Monday, July 2, 2012


WIDJETS is short for Wild Iris Discovery Junior Engineer Training Sets. When this project first started, we didn't have a name for it. In a moment of whimsy the term WIDJETS just came out. It's an easy name to remember and has a fun connotation to it; something that you want for a product targeted toward young people. Since then the name has stuck. So until something better presents itself, WIDJETS is what we call it.

LEGO-LOGO was the first robotics product produced by Lego. It came on the market in the early 1990's and was the predecessor of LEGO-MINDSTORMS that came out in 1998.

Here is a video clip showing LEGO-LOGO in action. If you go forward to 3:20 you'll start to see glimpses of the control box. The control box was connected via a RS-232 serial link to either a MAC or IBM-PC running DOS. The PC programming was an IDE from which one could set up, program and run a project. The LEGO-LOGO software allowed one to create a GUI "front panel" to run their project from that included the kinds of user controls that you would find in a LabVIEW program. The actual programming for one's project was in the language LOGO. At 3:40 one can see a MINDSTORMS RCX Brick incorporated into one of the projects. You could do this because the RCX Brick still used all of the same motors, sensors and actuators from the earlier LEGO-LOGO product.

My first encounter with LEGO-LOGO came when my wife, Paula, was part of a summer STEM enrichment program for middle school girls that used LEGO-LOGO. As an engineer, I took one look at it and concluded I could do a lot better. I was already familiar with the new USB serial protocol from my work as a manufacturing engineer. At that time USB seemed to be the natural choice for a control box interface, such as the LEGO-LOGO one.

There were no USB Host Controller chips available at that time. This motivated me to create my own using some CPLD parts from Lattice Semiconductor. My first USB Host Controller was written in CUPL, a now defunct HDL language. I companioned this Host Controller with a Dallas Semiconductor DS80C310, 8051-type embedded controller to make my first WIDJETS control box. The work was published in a two-part article in Circuit Cellar Magazine: issues 108,109. This point marks the end of my first design effort.

WIDJETS Control Box, Rev: A,  the original bread board
About this time my son was born, so work on this project had to be put on hold. It stayed on the shelf until the early 2000's when Cypress Semiconductor came out with an 8-bit USB Host Controller chip for embedded applications. I redid my old prototype board, taking out the CPLD parts and replacing them with the new SL811HST part. At this time I also upgraded the DS80C310 to an Atmel AT89S8252, 8051-type micro-controller part. Once my revised prototype was running, I started next on writing a Forth compiler for it.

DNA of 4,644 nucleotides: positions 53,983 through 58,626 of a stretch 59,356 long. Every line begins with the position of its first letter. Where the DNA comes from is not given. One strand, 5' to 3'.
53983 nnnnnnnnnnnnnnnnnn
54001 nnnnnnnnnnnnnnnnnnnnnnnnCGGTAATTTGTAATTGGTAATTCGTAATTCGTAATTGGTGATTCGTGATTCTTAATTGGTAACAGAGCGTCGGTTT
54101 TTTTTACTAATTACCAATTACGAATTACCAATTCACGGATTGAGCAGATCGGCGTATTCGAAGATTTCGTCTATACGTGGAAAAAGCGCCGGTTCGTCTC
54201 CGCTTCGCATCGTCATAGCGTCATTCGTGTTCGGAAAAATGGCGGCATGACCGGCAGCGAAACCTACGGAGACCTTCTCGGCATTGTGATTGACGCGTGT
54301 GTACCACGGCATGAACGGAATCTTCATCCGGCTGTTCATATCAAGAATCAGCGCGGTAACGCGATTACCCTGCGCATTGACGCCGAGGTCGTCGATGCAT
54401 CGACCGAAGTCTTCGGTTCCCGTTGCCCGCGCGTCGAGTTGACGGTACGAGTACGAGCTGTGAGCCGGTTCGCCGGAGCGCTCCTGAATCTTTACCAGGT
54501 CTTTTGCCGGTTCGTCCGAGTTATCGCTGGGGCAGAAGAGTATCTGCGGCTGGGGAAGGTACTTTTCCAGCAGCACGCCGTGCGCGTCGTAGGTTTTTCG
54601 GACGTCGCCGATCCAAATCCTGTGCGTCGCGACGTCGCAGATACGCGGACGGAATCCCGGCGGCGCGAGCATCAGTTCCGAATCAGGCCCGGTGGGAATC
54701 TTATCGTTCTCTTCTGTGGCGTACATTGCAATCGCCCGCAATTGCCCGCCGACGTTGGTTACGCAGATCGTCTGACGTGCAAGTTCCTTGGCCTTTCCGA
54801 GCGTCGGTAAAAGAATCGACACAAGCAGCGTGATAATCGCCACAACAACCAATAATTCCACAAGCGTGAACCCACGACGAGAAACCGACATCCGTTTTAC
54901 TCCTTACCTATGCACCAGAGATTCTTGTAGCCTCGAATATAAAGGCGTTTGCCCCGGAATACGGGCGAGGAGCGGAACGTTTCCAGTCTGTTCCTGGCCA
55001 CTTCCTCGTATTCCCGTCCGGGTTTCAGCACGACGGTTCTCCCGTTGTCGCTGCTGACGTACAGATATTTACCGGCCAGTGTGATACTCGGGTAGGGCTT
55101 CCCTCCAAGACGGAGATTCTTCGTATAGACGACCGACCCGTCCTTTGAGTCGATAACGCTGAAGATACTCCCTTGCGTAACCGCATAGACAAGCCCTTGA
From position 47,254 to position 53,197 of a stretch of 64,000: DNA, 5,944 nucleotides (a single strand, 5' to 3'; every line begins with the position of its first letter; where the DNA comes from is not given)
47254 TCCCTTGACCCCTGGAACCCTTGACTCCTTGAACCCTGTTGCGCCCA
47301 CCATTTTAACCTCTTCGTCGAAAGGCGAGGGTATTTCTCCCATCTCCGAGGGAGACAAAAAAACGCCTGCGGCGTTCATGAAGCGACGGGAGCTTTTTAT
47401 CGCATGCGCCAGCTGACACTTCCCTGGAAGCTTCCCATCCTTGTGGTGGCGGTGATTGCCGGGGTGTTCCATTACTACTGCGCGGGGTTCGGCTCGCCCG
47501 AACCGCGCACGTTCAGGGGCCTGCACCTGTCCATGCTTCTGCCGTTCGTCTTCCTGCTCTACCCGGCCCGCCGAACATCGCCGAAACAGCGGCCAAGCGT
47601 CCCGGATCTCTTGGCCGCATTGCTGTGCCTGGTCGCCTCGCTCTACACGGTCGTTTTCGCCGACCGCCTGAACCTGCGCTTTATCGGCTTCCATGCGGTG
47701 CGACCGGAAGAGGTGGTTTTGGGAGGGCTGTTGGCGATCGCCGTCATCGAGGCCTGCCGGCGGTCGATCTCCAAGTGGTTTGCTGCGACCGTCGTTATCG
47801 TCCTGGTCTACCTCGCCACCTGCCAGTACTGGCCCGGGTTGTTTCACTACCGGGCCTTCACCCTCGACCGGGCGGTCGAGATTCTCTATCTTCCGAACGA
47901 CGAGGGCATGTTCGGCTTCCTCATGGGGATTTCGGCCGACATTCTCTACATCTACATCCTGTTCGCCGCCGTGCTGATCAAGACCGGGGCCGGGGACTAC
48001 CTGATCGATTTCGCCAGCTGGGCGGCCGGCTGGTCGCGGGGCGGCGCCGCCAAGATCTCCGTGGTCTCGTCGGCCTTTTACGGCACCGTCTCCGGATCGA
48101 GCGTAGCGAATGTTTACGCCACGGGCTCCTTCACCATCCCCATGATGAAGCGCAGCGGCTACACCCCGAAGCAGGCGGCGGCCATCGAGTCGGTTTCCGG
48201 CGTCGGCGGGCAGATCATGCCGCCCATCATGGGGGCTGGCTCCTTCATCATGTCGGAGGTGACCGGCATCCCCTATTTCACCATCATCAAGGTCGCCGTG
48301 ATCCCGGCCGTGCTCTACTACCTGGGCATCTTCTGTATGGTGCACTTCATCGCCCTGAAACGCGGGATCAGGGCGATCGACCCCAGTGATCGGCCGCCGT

WIDJETS Control Board, Rev: B.
It bothered me that it was taking 15 to 30, or more, 8051-machine instructions to execute just one Forth instruction. To speed up the processor's ability to run Forth, I tried the idea of adding a Forth "coprocessor" to the design. But within a week, it became obvious that if I just replaced the CPLD part I was using for the coprocessor, with a FPGA, I wouldn't need either the AT89S8252 or the SL811HST in the circuit. This marked the end of the second chapter of my design effort.

The next prototype design was based on a single FPGA incorporating both a stack-based microcontroller and the USB Host Controller in one package. This design also included a small LCD graphics display and a 6-button keypad. Since the machine code instructions for my stack-based microcontroller were Forth words, it could run Forth programs with no time penalty.

WIDJETS Control Box, Rev: C
I started working on the design of the individual plug-in motors, sensors, and actuators that would be needed to complete the WIDJETS product concept. Then the problems started to happen. To describe USB as a temperamental serial bus would be an understatement. The system would run fine for minutes at a time, but then glitch and crash. After much hair pulling, I finally traced the problem down to timing glitches that are inherent to the USB interface itself. I originally chose USB 1.10 as my serial interface, since as an industry standard it gave me access to a host of low cost parts to design around. But by this time, USB 2.0 was already in play, USB 3.0 was getting ready to be released, and USB 1.10 parts were disappearing from the market.

With the original reasons for selecting the USB serial interface no longer applying, there wasn't any reason left to stick with it. So I made the leap of faith to create my own serial bus; one optimized for the needs of the WIDJETS concept. This marked the end of the third chapter of my design effort.

Building on all of the painful lessons over the previous 10 or so years, the current design emerged. The project as described in a previous post was completed in 2010. Since then, life and finances have kept me from making any further progress. Hopefully, this year, I can get back to it and make some more progress.

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